In a recent article in the New York Times, Richard Sloan talks about personality traits and whether or not they have anything to do with surviving a violent incident, such as the recent Tucson, Arizona shooting, or an illness such as AIDS or cancer. Highly recommended reading.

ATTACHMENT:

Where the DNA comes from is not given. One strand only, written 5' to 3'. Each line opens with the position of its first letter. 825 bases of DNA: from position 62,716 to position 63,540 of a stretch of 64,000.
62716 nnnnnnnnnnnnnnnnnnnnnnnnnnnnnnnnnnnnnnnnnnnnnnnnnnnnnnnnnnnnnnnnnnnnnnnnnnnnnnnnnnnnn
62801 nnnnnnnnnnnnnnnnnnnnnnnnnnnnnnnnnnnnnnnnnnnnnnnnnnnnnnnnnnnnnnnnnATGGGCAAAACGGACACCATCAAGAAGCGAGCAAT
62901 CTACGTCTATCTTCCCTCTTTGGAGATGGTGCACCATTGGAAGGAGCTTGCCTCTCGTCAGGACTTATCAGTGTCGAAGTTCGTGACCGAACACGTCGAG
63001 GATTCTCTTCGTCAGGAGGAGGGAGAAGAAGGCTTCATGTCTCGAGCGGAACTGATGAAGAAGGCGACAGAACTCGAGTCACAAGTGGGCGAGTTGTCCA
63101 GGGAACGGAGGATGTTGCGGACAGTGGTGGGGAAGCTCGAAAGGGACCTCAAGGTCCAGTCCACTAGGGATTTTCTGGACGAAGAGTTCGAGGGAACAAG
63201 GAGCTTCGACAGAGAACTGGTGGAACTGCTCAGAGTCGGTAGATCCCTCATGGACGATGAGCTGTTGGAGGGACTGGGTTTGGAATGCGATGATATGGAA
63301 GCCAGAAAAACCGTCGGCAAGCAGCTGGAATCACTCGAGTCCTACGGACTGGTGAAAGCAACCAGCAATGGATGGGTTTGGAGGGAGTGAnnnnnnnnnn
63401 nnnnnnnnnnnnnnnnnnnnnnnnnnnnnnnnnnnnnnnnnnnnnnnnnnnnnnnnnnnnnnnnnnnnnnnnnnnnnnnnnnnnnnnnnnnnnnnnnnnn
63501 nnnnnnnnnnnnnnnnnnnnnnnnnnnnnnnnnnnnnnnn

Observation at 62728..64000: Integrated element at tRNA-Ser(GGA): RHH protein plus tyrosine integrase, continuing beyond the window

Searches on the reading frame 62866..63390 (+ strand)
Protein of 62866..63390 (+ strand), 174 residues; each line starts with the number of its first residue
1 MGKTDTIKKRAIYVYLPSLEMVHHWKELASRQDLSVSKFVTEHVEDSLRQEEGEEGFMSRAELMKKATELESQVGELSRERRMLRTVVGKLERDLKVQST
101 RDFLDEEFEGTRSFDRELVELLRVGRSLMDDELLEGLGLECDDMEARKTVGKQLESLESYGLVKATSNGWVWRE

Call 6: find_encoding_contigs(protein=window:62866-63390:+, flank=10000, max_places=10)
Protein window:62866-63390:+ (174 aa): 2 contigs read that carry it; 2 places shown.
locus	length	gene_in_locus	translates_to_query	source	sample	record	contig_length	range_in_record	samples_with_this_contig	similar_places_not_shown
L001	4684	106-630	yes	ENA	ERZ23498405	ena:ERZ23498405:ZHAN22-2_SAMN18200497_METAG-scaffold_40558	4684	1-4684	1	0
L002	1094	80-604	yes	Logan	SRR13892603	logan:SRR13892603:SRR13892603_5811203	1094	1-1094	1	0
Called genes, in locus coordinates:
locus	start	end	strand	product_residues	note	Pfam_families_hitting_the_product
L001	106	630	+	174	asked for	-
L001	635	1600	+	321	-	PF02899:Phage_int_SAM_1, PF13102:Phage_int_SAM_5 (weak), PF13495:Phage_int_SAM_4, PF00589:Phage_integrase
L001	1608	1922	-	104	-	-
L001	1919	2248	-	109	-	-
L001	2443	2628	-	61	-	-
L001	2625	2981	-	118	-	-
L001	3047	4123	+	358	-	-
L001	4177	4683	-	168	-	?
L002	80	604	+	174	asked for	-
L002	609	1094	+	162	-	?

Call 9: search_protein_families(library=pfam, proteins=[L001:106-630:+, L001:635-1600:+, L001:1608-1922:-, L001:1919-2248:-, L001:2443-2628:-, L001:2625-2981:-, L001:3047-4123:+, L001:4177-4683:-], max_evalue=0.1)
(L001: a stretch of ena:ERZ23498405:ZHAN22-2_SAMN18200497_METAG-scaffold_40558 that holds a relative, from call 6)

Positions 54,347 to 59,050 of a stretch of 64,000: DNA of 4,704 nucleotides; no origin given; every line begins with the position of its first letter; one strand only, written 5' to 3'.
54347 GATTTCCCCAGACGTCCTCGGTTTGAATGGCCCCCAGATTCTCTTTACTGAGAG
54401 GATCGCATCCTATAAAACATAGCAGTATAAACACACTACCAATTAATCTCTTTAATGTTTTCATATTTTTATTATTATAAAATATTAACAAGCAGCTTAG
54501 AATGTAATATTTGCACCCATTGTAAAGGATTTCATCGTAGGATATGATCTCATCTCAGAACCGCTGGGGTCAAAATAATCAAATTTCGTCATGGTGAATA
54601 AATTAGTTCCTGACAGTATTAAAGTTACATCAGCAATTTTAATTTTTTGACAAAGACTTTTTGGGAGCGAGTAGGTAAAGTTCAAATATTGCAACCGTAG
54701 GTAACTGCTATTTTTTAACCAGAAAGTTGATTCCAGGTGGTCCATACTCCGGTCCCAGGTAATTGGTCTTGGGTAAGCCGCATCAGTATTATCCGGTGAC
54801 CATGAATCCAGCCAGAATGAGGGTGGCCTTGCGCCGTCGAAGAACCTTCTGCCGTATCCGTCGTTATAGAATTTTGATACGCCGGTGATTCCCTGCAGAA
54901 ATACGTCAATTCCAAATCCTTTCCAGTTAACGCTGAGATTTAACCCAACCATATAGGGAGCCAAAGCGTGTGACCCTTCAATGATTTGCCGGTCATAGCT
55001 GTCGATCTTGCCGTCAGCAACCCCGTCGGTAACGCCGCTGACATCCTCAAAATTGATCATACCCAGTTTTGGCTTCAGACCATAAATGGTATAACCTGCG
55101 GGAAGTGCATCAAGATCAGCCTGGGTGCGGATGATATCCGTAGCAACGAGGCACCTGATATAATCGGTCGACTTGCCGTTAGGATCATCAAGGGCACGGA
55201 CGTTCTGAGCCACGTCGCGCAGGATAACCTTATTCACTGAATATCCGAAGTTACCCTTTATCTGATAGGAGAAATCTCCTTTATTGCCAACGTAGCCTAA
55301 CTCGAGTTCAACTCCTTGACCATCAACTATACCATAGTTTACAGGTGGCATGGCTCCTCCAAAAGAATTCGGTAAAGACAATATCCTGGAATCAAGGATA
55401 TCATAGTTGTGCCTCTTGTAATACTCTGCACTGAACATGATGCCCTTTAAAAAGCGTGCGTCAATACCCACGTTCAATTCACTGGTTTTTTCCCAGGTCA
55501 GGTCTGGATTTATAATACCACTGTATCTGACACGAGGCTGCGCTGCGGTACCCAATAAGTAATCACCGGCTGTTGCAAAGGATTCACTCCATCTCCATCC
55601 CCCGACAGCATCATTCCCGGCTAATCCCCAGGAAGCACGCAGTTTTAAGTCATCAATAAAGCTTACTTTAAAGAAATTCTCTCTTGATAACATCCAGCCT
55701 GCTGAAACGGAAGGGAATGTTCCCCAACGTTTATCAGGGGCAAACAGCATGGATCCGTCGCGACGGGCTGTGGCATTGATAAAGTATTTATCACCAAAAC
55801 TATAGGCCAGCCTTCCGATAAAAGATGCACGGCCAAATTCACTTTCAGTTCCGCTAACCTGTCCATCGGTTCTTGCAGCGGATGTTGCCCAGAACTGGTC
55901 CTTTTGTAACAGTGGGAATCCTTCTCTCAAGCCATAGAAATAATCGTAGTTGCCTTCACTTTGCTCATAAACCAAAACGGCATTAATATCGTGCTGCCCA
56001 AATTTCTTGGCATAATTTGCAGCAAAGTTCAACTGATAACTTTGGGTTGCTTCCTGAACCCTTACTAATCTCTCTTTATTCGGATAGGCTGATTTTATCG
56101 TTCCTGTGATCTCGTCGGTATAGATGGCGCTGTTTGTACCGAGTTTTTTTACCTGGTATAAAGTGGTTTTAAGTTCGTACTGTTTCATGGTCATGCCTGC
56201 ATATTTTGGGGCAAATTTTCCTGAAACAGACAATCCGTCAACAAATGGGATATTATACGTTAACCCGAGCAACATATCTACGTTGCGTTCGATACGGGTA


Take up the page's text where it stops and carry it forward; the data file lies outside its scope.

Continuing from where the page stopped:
I found it interesting because, since my diagnosis, people have been telling me things like, "You've got to fight it!" "You're strong!", "You're gonna beat this, I know it!" and "You have to believe you can win the war to win the war!" All of these come from well-intentioned friends and relatives who care for me and don't want to see bad things happen, and I appreciate them, don't get me wrong. But Mr. Sloan has a point. Throughout my lifetime, I've seen lots of people, mostly celebrities of one stripe or another, who have been terminally ill and who, on their last legs claim, "I'm confident that I'm going to beat this!" only to die a short time later. Belief or attitude doesn't always win the fight. Sometimes, the virus or the cancer or the bullet of a disturbed young man can put you in your grave despite your spiritual resiliency, and I'm not sure that it's healthy to deny that. Not that I advocate curling up into the fetal position and waiting for death, certainly not. I'm all for doing everything I can to live as long as I can...but I, and the people who know and love me, need to come to terms with the fact that I might not be around for as long as we anticipated. Bad shit happens to all kinds of people. Sometimes they live and sometimes they don't. And to, in some twisted way, determine that they didn't make it because they weren't strong enough or they didn't want it enough or lacked some sort of character is just wrong.